Blanton was cleared to return to his job as a special education teacher three weeks before schools closed for the coronavirus in mid-March. In his field, meetings are required with He smiles at the irony of his stress level rising after the schools shut down. “I don’t know how unstressed it is,” he says with a chuckle. “You try to have a 3 or 4 o’clock cutoff (from school work) but I find myself trying to help students or having meetings at night. The stress has probably gotten worse.”
Blanton got his first taste of the sidelines during his senior year at Eastern Kentucky University. That stint coaching basketball at Model High School, on the EKU campus, began a career that has taken him to his native Rockcastle County, Spencer County and Henry County before landing at Shelby County, where he served as an assistant coach before taking over the girls’ basketball program three years ago.
Being involved with high school sports for nearly 30 years made staying away tough. “I really loved the kids,” he says. “They were some good kids and hard-working kids. The kids understood, but I really wanted to see them.”
The reality of health issues coupled with the double caution associated with COVID-19 opened some new ways for Blanton to communicate with his players and make an impact. He’s honored his seniors with Facebook posts highlighting his careers and he’s become a pro with the Zoom application. In addition, he’s used several forms of technology to share his deep faith.
One such avenue has been a recurring Facebook video he class “Motivational Moment by The Ole Ball Coach.” He simply shares some life insights, weaving biblical truths in his messages.
“I started that kind of as a way (to communicate). I was getting a lot of calls and texts and Messengers,” says Blanton, who is a part of the Holly Hill Church of Christ in Frankfort. “We were doing Bible study one night with people talking about how they could help others (during the coronavirus shutdown). I couldn’t get out. My doctor said it wasn’t a good idea. But on social media, I could connect with people, talk to my friends and family, plus, I get in a Bible study.
“It gave me a chance to let everybody know how I was doing and I got some Scripture in. I let them know how much I appreciate them. I didn’t do it for feedback. I did it to help others through this time. I was able to have a positive effect and we can share those blessings on social media. You know, Scripture says each part of the body has a purpose and the church is a body. (The medical issue) has had a silver lining. We have been able to share blessings.”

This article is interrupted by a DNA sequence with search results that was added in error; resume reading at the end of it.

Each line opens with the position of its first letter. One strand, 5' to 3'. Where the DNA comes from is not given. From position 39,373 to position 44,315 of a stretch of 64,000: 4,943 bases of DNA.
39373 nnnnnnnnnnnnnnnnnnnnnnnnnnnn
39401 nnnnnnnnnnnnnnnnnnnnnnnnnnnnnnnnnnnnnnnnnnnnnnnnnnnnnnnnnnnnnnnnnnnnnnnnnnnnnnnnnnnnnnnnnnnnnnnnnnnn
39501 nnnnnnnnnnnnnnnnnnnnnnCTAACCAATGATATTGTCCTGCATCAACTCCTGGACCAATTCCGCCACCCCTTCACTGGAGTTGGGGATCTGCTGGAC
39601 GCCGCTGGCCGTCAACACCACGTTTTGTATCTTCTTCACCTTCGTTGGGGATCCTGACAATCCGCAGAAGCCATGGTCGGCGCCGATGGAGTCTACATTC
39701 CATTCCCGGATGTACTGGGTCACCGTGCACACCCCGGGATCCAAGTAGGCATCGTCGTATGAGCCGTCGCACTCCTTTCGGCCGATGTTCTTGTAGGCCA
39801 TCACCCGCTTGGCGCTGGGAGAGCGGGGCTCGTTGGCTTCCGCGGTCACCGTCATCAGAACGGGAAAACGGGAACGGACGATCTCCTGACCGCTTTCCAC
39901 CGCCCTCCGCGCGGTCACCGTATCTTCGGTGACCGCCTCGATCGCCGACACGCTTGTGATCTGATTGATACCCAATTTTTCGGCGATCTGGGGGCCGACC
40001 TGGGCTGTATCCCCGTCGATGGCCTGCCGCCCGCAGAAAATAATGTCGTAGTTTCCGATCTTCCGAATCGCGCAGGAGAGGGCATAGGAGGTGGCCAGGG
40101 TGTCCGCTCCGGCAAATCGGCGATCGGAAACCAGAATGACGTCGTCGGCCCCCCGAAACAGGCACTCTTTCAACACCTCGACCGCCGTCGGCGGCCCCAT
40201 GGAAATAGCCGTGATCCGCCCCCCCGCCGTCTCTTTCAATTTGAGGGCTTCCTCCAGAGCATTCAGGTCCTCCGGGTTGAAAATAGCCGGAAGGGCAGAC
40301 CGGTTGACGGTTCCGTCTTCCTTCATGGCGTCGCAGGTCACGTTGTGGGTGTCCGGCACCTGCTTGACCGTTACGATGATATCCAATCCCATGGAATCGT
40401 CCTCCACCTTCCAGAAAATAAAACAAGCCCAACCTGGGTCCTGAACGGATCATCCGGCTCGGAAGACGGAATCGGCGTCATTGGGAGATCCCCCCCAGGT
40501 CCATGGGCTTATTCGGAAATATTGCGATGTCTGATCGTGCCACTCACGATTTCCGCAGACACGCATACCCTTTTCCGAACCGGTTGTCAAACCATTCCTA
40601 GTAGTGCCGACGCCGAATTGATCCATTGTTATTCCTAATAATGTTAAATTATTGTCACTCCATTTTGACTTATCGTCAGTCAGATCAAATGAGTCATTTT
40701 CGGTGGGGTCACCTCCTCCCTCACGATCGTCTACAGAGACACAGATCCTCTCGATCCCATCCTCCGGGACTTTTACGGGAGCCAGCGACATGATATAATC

It’s that word Bruce Blanton uses over and over again during a 30-minute conversation.
Blessings. God’s blessings. Blessings bestowed by people simply living as they believe God leads.
Whether Bruce Blanton will be able to continue sharing those blessings as head coach of the Lady Rockets is yet to be determined. “Right now, it’s questionable,” he says. “I think it is 50-50, but I am hoping to get back.”
Blanton says he has an appointment with his neurologist scheduled this month and they will be evaluating more at that time.
Meanwhile, Blanton just tries to share a message consistent with his faith in Christ. “People ask why God would put me through this. I say, ‘Wait just one second. God doesn’t have anything to do with that. Everything bad comes from the devil and everything good comes from God. He will bring rain on the just and the unjust.
“If we are Christians, it doesn’t mean we don’t have to face the same trials and tribulations that everybody else does. When you read the Scriptures, you see that everyone has trials and tribulations. If you don’t believe that, go look at Job. He got closer to God. With trials and tribulations, we get wisdom. We become stronger in the faith. People ask me and I say it could always be worse.”
Blanton’s voice begins to break.
“The thing that struck me, my wife and I were down at Norton’s Hospital. We were able to walk out instead of being in a wheelchair.”
And with that simple act that most take for granted, Bruce Blanton knew things really are looking good.